06/01/2004 11:00PM

Business booms on holiday weekend


OCEANPORT, N.J. - All the elements fell into place for a strong opening weekend at Monmouth Park.

The weather, with the exception of a rainy Monday, was spectacular. Saturday and Sunday were both picture perfect. The two days featured abundant sunshine but the temperatures rose only into the low 70's: too cool for the beach here at the Jersey Shore; ideal for the racetrack.

The racing purses, enhanced by a four-year, $86 million supplement from the state's casinos, drew large and competitive fields.

And the fans, denied live racing since last September, came pouring in.

Monmouth drew 21,869 for Saturday's opener, a huge increase over the rain-dampened 12,167 for the 2003 opener. Sunday was strong as well with 18,104 on hand. Even soggy Monday was not a business washout as 13,304 turned out to push the weekend total to 53,277.

It was an extremely encouraging start to a meet that runs through Sept. 26.

"It was a great weekend," said Bob Kulina, vice president of Thoroughbred racing. "It was everything we expected. We expected to have good crowds. We expected the racing to be good. It's a good way to set the stage for the year."

Jason Servis supports his brother

The cell phone rings frequently every morning for Jason Servis as he tends his horses at Monmouth. More often than not, it's brother John, the trainer of Triple Crown candidate Smarty Jones, calling from Philadelphia Park.

"We talk all the time," said Jason Servis. "We talk constantly, sharing information."

They'll have a face-to-face meeting this weekend as Jason Servis heads to Belmont to stand by his brother in the quest for Triple Crown immortality.

"The good Lord willing, I'll be there," said Jason. "It would take something really bad to keep me away."

Servis was in Louisville, Ky., for the Kentucky Derby and Baltimore for the Preakness Stakes. He says that his brother has held up well under the Triple Crown stress.

"He's doing good," said Servis. "He was sick Preakness weekend with the flu, but I think he's enjoying it."

It's hard not to get caught up in the moment.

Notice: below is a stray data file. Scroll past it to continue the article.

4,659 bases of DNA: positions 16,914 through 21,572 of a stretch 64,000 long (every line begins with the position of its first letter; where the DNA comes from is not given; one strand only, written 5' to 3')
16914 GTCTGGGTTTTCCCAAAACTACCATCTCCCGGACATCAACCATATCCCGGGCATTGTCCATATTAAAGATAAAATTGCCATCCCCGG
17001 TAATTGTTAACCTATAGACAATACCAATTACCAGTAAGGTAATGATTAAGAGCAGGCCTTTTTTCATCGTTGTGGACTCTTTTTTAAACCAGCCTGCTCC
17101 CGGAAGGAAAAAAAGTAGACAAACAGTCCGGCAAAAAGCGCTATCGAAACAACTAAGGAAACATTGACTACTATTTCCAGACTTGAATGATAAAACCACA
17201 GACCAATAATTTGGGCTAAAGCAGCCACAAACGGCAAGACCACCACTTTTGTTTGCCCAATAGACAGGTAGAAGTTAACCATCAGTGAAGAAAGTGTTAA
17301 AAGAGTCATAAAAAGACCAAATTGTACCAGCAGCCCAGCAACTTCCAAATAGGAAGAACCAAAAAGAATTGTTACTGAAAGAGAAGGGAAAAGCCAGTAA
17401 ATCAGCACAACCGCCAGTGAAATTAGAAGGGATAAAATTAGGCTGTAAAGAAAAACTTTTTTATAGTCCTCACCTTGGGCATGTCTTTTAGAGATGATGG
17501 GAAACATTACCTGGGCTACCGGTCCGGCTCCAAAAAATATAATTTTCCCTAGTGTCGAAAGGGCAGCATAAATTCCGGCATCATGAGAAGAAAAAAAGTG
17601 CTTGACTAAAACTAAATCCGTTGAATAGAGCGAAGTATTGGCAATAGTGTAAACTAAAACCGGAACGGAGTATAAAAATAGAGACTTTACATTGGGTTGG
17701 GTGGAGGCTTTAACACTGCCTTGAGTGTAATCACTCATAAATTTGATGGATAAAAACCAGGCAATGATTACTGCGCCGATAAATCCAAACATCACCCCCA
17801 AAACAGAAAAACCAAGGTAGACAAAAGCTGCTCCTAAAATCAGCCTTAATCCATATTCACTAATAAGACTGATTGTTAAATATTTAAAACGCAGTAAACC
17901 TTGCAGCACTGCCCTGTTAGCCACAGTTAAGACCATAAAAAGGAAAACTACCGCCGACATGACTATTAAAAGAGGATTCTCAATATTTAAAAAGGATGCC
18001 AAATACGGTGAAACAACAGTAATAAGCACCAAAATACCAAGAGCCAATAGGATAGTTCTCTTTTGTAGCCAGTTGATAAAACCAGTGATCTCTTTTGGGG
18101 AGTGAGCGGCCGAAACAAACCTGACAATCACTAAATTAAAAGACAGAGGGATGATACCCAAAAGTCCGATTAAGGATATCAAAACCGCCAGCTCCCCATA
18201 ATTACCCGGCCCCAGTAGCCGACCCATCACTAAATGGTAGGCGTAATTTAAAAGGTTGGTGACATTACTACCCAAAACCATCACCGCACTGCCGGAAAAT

"The adrenaline is unbelievable," said Servis. "I'll be relaxing at home and a reporter will call me to talk about this. Ten minutes later, I'll be so pumped up again."

Some of the best moments in this Triple Crown experience have come away from the racetrack.

"The Derby was unbelievable," said Servis. "My wife grabbed a handful of roses from the winner's circle and we brought them home. Monday morning, it's 4:30 and I'm sitting there having my coffee before heading to the barn. She's got the roses in a vase on the kitchen table, and it was unbelievable. I just couldn't believe my brother won a Kentucky Derby."

Elliott off to good start

Stewart Elliott, the jockey of Smarty Jones, got a warm reception on his return to Monmouth Park.

Elliott and agent Ray Lopez decided to shift from Philadelphia Park to Monmouth for the summer. The decision came before Smarty Jones began his Triple Crown quest.

Elliott picked right up where he left off the last time he rode here, in 1999, when he finished second in the Monmouth standings.

Elliott won three races Sunday, and Lopez is having no trouble drumming up Monmouth business.

"The reception has been good," said Lopez. "I notified people well in advance, and everyone was positive about our move to come back here."

The exposure of the Triple Crown has made Lopez's job easier.

"When you call out-of-town outfits, like [Bill] Mott and [Bobby} Frankel, and you say Stewart Elliott, they know exactly who you are talking about," said Lopez. "Even though he's won plenty of races in the past, now we can go past the perimeter and make the phone calls without worrying about them saying 'Who?' "

Burning Roma to stay on turf

Trainer Heather Giglio plans to keep Burning Roma on the turf for the balance of this year, the final campaign before the 6-year-old multiple graded stakes winner heads off to retirement.

He will stand at Nelson Jones Farm and Training Center in Ocala, Fla.

Burning Roma has won stakes on turf and dirt. On Saturday, in the opening-day feature, he won the Grade 3, Red Bank Handicap on the turf.

Every win is a bonus following a frustrating 2003 campaign during which Giglio almost retired the horse.

"I had considered it, but what I did was go over this horse from head to toe," said Giglio. "The vet said he was remarkably sound. We decided to go on with him."

Giglio is considering Monmouth's Grade 3, $100,000 Oceanport Handicap on Aug. 8 for Burning Roma's next start.

Poetic Romance in allowance feature

Racing resumes Friday after a three-day break with a $43,000 filly and mare turf allowance the featured the event.

Trainer Norman Pointer thinks Poetic Romance has turned the corner.

She broke her maiden at The Meadowlands last fall and followed up with consecutive wins at Calder. A bleeding problem compromised her over the winter at Gulfstream Park.

"She's skinny and she bleeds," said Pointer. "But I think she's coming around and the bleeding is under control."

Maybe Jack still winning

Maybe Jack, a grand old gelding, keeps on rolling.

The 11-year-old won the second race Monday for his 35th win in 117 career starts.

"He's a tough old guy that loves to do his job," said trainer Eddie Broome. "This will probably be his final year. We've already got a home set up for him."